There is no time to go through all of the committee's report in this debate, but there is serious criticism of the lack of time that was available—for whatever reason—for committees to consider the RPP.

I know that it is a work in progress, but to be effective the timing is all-important.

Future RPPs must give optimum opportunity for parliamentary scrutiny.

We are always advised to follow the money to see where priorities really lie.

The committee was, of course, examining the budget at the same time as it was looking at the RPP, and I agree with Iain Smith and with Friends of the Earth Scotland's comment that there is a need to ensure that parliamentary scrutiny of the RPP helps to inform budget considerations, not the other way round. I look forward to the process being improved in the future.

We must also be clear about the costs to the public sector, the private sector and individuals.

Is everything being pushed downwards, as one witness suggested, to local authorities, which we agree already have restricted budgets as well as increasing targets?

The committee's scrutiny of the draft budget suggests that financial provision is not adequate to drive forward the initiatives on, for example, active travel or, as Charlie Gordon said, modal shift for freight.

There is a lack of financial information in the draft budget on energy efficiency packages and the home insulation scheme, so I welcome the recent clarification of the budget line on area-based home insulation schemes and the energy assistance package, because there are real difficulties that must be addressed, particularly with tenement properties and solid wall insulation.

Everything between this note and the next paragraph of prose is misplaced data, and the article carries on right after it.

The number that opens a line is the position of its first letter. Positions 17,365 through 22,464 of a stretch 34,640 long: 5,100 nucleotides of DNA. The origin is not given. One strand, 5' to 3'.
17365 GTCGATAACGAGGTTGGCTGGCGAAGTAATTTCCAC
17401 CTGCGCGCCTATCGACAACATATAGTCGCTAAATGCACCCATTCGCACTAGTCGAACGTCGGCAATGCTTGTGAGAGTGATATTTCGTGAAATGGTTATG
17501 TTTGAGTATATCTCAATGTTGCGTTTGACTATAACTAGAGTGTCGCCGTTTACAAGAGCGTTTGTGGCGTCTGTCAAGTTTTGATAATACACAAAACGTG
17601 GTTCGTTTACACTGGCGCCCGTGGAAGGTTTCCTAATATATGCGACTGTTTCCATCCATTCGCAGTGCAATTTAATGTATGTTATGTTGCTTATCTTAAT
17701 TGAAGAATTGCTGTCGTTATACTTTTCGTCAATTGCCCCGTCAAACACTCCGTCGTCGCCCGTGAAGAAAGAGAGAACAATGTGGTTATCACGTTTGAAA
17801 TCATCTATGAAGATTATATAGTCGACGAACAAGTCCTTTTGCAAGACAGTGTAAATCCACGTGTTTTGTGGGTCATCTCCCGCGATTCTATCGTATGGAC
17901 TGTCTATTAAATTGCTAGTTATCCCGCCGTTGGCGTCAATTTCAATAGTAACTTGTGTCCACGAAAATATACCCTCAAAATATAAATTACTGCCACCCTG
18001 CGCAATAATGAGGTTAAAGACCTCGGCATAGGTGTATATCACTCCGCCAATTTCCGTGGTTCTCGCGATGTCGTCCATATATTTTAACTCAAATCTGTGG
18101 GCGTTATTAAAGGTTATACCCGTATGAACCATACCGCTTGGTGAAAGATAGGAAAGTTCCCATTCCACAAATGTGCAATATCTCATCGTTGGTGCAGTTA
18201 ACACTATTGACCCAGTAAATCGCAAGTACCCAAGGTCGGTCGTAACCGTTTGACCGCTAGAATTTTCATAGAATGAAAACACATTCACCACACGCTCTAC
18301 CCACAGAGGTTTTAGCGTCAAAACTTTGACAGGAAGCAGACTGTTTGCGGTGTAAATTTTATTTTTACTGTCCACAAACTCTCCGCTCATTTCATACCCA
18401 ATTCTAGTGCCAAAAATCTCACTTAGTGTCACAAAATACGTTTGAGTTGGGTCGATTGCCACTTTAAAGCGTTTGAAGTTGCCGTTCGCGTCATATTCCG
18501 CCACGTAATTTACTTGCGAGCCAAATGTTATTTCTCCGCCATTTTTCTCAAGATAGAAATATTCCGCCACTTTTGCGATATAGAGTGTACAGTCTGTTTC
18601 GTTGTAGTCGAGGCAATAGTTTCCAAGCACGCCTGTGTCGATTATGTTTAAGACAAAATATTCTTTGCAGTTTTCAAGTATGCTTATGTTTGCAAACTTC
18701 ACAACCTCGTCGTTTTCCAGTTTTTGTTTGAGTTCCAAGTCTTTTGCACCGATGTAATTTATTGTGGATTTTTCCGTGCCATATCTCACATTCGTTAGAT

There is also a need, with the greatest urgency, to assist people who are living in fuel poverty—something that we cannot ignore given the severe weather conditions that we have experienced this year.

Witnesses to the committee expressed serious concerns and urged clarity about the level of investment for home insulation and dealing with fuel poverty.

Estimates seem to show a decline in the programme, despite its obvious benefits of eradicating fuel poverty, creating and maintaining green jobs, and creating greater wellbeing.

Such cross-cutting work is fundamental if we are to meet targets, not only on climate change but on health and wellbeing, the environment, housing and so on.

The lack of a regulatory approach in housing, waste, transport and agriculture could cause delays in reaching targets, and I press the committee's recommendation that failure criteria for voluntary measures should be defined.

There needs to be a realistic assessment of voluntary measures, so that action is taken to introduce regulation where that is shown to be necessary.

That is much more basic than a philosophical debating point.

We need to transform Scotland into a fairer and healthier low-carbon society.

I look forward to hearing the minister's reply so that I can reassure my constituents that the Parliament will continue to be bold in meeting its obligations.